Daniel C. Dennett is the author of Intuition Pumps and Other Tools for Thinking, Breaking the Spell, Freedom Evolves, and Darwin's Dangerous Idea and is University Professor and Austin B. Fletcher Professor of Philosophy, and Co-Director of the Center for Cognitive Studies at Tufts University. He lives with his wife in North Andover, Massachusetts, and has a daughter, a son, and a grandson. He was born in Boston in 1942, the son of a historian by the same name, and received his B.A. in philosophy from Harvard in 1963. He then went to Oxford to work with Gilbert Ryle, under whose supervision he completed the D.Phil. in philosophy in 1965. He taught at U.C. Irvine from 1965 to 1971, when he moved to Tufts, where he has taught ever since, aside from periods visiting at Harvard, Pittsburgh, Oxford, and the École Normale Supérieure in Paris.
His first book, Content and Consciousness, appeared in 1969, followed by Brainstorms (1978), Elbow Room (1984), The Intentional Stance (1987), Consciousness Explained (1991), Darwin's Dangerous Idea (1995), Kinds of Minds (1996), and Brainchildren: A Collection of Essays 1984-1996. Sweet Dreams: Philosophical Obstacles to a Science of Consciousness, was published in 2005. He co-edited The Mind's I with Douglas Hofstadter in 1981 and he is the author of over three hundred scholarly articles on various aspects on the mind, published in journals ranging from Artificial Intelligence and Behavioral and Brain Sciences to Poetics Today and the Journal of Aesthetics and Art Criticism.
Dennett gave the John Locke Lectures at Oxford in 1983, the Gavin David Young Lectures at Adelaide, Australia, in 1985, and the Tanner Lecture at Michigan in 1986, among many others. He has received two Guggenheim Fellowships, a Fulbright Fellowship, and a Fellowship at the Center for Advanced Studies in Behavioral Science. He was elected to the American Academy of Arts and Sciences in 1987.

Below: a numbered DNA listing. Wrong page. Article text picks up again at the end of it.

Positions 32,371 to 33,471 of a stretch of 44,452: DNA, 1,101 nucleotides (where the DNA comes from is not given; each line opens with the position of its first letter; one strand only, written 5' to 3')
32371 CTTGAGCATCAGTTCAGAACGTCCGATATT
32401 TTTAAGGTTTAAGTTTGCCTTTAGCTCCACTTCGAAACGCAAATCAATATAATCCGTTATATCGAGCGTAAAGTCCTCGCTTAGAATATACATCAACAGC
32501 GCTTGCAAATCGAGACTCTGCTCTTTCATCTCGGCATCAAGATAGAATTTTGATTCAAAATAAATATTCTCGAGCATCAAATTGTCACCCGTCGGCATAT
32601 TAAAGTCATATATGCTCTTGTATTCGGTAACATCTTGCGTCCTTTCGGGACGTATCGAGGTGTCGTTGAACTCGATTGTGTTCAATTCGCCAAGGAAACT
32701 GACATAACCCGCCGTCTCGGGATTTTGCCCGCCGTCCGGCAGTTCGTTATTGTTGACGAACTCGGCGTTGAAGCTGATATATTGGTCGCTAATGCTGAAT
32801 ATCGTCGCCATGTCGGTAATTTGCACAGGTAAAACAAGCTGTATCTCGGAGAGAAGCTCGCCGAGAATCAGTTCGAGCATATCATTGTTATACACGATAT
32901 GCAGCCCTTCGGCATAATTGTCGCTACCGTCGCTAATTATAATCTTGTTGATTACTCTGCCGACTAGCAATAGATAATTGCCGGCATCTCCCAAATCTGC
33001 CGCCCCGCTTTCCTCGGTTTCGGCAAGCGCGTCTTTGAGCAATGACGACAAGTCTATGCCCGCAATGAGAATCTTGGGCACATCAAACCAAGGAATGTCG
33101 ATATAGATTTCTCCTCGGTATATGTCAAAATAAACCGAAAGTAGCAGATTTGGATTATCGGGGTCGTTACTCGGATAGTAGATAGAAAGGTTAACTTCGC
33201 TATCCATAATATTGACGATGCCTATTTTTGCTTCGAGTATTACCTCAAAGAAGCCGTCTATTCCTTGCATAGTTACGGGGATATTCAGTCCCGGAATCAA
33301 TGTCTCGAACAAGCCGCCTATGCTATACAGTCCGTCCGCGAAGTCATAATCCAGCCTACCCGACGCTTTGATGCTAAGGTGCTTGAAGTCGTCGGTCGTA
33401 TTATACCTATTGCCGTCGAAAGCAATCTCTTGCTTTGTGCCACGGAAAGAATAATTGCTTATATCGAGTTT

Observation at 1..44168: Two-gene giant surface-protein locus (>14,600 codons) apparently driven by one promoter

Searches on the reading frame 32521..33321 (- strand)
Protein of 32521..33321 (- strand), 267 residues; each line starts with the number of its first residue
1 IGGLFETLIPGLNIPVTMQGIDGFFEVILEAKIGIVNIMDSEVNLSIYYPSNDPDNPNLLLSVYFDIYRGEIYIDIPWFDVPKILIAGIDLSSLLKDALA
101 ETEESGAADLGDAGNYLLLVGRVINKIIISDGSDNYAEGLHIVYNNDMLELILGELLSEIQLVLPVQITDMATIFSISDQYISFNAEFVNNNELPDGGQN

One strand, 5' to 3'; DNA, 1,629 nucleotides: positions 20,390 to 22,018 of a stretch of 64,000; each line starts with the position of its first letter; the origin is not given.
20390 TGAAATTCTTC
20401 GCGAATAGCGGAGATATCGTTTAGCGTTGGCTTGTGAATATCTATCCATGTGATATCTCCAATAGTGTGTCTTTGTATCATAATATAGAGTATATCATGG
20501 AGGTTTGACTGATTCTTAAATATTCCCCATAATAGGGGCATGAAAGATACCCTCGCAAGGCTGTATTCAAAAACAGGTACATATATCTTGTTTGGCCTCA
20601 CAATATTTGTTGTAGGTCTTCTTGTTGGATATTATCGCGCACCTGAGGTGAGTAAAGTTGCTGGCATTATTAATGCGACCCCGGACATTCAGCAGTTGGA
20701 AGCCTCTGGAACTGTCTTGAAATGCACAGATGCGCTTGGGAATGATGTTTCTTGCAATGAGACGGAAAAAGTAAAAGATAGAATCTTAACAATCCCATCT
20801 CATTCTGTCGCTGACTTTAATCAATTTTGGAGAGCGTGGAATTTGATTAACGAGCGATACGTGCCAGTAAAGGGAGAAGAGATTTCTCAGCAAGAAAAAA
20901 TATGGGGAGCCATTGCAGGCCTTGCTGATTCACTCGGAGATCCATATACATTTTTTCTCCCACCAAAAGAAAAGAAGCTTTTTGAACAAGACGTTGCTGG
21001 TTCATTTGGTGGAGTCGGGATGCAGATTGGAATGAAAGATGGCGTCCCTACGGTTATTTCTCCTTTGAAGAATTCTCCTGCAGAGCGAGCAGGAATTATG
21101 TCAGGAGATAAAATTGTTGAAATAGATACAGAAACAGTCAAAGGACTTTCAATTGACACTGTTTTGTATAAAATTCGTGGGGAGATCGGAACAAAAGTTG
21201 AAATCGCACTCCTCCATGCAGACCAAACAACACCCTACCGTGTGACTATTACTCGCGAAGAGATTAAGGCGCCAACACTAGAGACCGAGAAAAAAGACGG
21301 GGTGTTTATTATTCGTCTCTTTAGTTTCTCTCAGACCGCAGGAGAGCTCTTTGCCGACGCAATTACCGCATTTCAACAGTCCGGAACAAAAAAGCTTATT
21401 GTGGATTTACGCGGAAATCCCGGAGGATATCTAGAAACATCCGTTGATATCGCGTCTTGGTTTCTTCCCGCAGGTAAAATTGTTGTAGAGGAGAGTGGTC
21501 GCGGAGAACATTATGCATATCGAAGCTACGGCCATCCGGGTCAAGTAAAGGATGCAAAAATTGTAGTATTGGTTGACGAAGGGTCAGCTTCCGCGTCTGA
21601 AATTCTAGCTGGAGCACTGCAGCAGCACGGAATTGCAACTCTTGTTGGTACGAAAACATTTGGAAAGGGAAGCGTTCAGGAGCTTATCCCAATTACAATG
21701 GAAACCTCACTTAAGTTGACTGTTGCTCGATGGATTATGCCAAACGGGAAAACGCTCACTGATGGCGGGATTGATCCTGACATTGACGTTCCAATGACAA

He was the Co-founder (in 1985) and Co-director of the Curricular Software Studio at Tufts, and has helped to design museum exhibits on computers for the Smithsonian Institution, the Museum of Science in Boston, and the Computer Museum in Boston.
Question: How are people similar to robots?
Daniel Dennett: We’re robots, made of robots, made of robots, made of robots. You’ve got billions, several hundred billion probably cell neurons in your brain. Each one of those neurons is eukaryotic cell with nucleus and with mitochondria and it’s a direct descendant of free swimming, free living autonomous little single celled organisms that have been around for billions of years.
And if you look inside each neuron you find that there are motor proteins in there; little motor proteins are certainly a robot. It’s not alive. It’s a bit of nano-engineering that does all sorts of interesting works, it’s mindless and that’s what we’re made off.
Now, in a way when you think about it, that way you realize how outrageously ambitious it is to make a humanoid robot that has the power of a human brain when the modeling of the individual neurons is extremely crude compared to what the brain can do. The brain has literally trillions and trillions of moving parts. The most elaborate robot yet conceived, and counting the chip as a collection of moving parts, doesn’t have trillions of moving parts. It’s by orders of magnitude simpler.
Recorded March 6, 2009.×
It’s the sort of general purpose crowbar of rational argument where you take your opponent's premises and deduce something absurd from them.